Enter the Collège des Bernardins and walk through the impressive former nave and sacristy. Today it is used as an exhibition centre and event venue organizing events from lectures, to yoga evenings, to film screenings.
This Latin Quarter of Paris gem is found at 18 -24 rue de Poissy.
Closest Métro: Cardinal Lemoine
16. Tap Your Toes At Le Caveau des Oubliettes
There is something about being in the Latin Quarter of Paris and descending into this 12th-century medieval dungeon to hear live music. It’s close quarters down in the stone-walled dungeon and a bundle of fun listening to a jazz, funk, or blues concert.
This Latin Quarter gem is found at 52 rue Galande.
Closest Métro: St-Michel
17. The Latin Quarter Of Paris: Find Emily’s Haunts
The Latin Quarter of Paris is completely charming and so it comes as no surprise that it is used in film sets. I have stumbled across filming in action several times while walking or biking through the 5th arrondissement.
Let’s talk Emily in Paris. Emily moves into her apartment when she arrives in Paris and it is located just a few minutes from the Panthéon in Place de l’Estrapade. Place de l’Estrapade is a lovely, small square with several benches and towering trees. The Boulangerie Moderne, with its traditional and oh-so-Paris façade is where Emily discovers the delights of pain au chocolat.
I hope you have as much fun exploring the Latin Quarter of Paris as I do!
Until next time,
More Paris Info…
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La Butte aux Cailles, tucked away in the 13th arrondissement, is another place in Paris that has retained its village-like charm. My article on La Butte aux Cailles will lead you to discover some of the area and its visually enticing street art.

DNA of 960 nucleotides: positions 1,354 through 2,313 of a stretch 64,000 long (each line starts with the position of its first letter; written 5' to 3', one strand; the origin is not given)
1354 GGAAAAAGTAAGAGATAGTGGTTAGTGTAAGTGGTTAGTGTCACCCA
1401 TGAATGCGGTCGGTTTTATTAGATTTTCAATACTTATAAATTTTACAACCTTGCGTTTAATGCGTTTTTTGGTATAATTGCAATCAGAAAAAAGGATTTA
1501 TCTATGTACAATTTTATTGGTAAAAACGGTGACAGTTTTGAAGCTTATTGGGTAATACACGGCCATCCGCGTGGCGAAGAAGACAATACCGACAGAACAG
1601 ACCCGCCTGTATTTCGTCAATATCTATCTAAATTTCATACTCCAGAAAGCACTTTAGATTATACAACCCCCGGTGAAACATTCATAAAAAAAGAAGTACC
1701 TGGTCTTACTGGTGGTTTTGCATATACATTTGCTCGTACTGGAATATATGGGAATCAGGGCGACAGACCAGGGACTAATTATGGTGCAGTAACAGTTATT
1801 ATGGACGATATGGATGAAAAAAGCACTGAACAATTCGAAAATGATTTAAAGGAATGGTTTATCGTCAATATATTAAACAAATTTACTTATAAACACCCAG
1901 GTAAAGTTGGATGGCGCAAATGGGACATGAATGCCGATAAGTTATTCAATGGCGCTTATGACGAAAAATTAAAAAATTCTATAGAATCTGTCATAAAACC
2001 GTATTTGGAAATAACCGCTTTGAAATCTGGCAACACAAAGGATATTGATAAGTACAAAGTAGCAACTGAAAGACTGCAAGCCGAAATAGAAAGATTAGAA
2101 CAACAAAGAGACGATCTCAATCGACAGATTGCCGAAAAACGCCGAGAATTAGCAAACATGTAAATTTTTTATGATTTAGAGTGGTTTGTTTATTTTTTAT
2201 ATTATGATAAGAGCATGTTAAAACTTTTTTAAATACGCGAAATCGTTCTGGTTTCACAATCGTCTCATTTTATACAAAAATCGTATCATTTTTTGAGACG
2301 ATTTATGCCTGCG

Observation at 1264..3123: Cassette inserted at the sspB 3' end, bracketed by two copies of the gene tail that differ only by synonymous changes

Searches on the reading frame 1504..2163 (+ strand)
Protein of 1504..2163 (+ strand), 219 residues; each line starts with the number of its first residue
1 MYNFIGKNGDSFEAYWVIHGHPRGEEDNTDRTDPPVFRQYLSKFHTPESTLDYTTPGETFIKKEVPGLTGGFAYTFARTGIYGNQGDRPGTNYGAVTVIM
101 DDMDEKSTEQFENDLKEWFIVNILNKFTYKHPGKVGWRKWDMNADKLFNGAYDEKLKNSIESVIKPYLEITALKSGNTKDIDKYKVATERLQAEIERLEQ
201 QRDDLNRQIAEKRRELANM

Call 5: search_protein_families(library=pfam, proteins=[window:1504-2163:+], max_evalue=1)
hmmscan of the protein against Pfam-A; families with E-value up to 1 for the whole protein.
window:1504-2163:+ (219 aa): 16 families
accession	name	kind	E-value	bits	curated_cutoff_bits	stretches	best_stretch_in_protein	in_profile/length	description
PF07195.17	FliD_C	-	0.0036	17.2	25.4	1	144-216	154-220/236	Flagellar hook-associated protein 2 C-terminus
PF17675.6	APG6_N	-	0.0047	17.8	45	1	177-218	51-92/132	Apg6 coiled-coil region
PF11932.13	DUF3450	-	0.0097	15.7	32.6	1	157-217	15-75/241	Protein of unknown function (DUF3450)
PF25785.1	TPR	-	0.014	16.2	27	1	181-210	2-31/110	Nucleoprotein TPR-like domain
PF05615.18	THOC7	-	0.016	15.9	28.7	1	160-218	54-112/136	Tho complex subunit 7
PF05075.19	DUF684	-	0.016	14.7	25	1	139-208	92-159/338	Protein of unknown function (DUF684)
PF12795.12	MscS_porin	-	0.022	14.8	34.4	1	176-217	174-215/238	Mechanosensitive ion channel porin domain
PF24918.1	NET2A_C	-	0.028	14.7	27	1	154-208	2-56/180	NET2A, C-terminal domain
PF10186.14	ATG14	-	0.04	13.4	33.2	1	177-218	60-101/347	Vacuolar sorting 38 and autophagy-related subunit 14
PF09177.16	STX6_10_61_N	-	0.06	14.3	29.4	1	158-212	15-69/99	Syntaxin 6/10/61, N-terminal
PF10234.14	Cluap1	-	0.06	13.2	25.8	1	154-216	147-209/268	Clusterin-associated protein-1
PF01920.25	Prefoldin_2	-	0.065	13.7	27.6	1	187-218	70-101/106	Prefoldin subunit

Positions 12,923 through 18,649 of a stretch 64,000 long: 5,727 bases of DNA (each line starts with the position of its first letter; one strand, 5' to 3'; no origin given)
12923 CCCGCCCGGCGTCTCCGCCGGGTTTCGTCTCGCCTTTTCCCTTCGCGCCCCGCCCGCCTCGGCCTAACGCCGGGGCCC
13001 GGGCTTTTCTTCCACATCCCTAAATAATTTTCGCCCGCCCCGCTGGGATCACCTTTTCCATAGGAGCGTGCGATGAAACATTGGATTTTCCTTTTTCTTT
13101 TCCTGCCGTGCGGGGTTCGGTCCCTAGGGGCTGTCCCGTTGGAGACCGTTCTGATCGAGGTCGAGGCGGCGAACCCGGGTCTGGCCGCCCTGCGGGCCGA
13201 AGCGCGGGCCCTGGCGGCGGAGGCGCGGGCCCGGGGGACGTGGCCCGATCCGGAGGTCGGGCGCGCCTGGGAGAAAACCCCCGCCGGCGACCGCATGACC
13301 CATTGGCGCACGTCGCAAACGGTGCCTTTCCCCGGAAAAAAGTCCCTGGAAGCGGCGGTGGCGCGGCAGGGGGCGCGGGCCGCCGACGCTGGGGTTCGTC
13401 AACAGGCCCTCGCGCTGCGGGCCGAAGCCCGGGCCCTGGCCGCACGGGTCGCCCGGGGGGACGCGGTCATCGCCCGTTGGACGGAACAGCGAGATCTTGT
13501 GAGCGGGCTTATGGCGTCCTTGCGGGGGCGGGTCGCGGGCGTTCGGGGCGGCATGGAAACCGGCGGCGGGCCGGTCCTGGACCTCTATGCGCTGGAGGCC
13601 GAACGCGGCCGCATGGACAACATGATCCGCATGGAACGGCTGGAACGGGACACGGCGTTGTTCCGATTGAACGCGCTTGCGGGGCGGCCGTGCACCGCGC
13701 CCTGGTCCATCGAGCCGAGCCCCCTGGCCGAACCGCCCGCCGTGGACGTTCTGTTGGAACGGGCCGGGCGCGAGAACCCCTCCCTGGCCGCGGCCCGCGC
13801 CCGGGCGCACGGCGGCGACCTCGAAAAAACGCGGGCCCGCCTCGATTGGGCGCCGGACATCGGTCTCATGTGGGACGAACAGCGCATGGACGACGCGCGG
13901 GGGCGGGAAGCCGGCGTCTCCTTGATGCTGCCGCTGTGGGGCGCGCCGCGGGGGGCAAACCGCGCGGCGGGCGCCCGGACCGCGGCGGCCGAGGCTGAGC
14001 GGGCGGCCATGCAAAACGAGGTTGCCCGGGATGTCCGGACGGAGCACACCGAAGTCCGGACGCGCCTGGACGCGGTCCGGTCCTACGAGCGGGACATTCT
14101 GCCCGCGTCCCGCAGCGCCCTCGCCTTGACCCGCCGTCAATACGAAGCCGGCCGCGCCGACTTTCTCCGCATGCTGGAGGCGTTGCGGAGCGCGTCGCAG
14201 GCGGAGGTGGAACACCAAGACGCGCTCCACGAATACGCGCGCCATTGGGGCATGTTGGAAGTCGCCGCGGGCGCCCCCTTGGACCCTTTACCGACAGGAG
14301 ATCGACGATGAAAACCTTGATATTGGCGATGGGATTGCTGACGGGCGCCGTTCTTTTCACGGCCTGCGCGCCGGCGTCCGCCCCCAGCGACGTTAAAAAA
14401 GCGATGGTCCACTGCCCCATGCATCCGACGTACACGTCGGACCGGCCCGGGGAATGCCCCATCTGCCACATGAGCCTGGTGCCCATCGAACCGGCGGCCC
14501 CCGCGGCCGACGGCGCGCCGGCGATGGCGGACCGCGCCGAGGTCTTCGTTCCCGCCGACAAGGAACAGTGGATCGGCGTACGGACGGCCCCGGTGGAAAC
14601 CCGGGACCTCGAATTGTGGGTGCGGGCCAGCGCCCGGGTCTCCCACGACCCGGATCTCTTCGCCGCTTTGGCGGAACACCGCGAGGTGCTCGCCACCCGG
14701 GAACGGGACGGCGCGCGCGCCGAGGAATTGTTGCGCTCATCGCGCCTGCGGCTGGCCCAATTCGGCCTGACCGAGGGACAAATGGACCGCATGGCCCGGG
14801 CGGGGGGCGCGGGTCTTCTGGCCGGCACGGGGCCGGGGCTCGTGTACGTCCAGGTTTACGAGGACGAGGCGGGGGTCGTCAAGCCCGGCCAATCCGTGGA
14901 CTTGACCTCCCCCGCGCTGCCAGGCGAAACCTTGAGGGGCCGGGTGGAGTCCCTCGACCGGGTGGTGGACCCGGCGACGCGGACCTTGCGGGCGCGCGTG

Canal Saint-Martin is another place full of small restaurants, boutiques and plenty of character. Stroll the bridges of the canal under the chestnut trees and feel like a true Parisian. All the details on this “bobo” district are in this article on Canal Saint-Martin.
Here are all the things to do on Ile Saint-Louis, one of the oldest villages in Paris.
Don’t forget that the 7th arrondissement has lots to see and do once you have seen the Eiffel Tower.
And the 11th arrondissment of Paris? Authentic and full of great restaurants and shopping (like a local).
Other Paris and France Travel Tips:
Travelling to Paris alone? This article on navigating Paris alone is full of tips and tricks for the solo traveller.
This page has all my articles on Paris that will help you plan out your trip, including day trips from Paris. I hope you subscribed to my newsletter to get my free download – An Amazing 2-day Itinerary in Paris.
If you are going further afield in France, make sure to check out my page on France.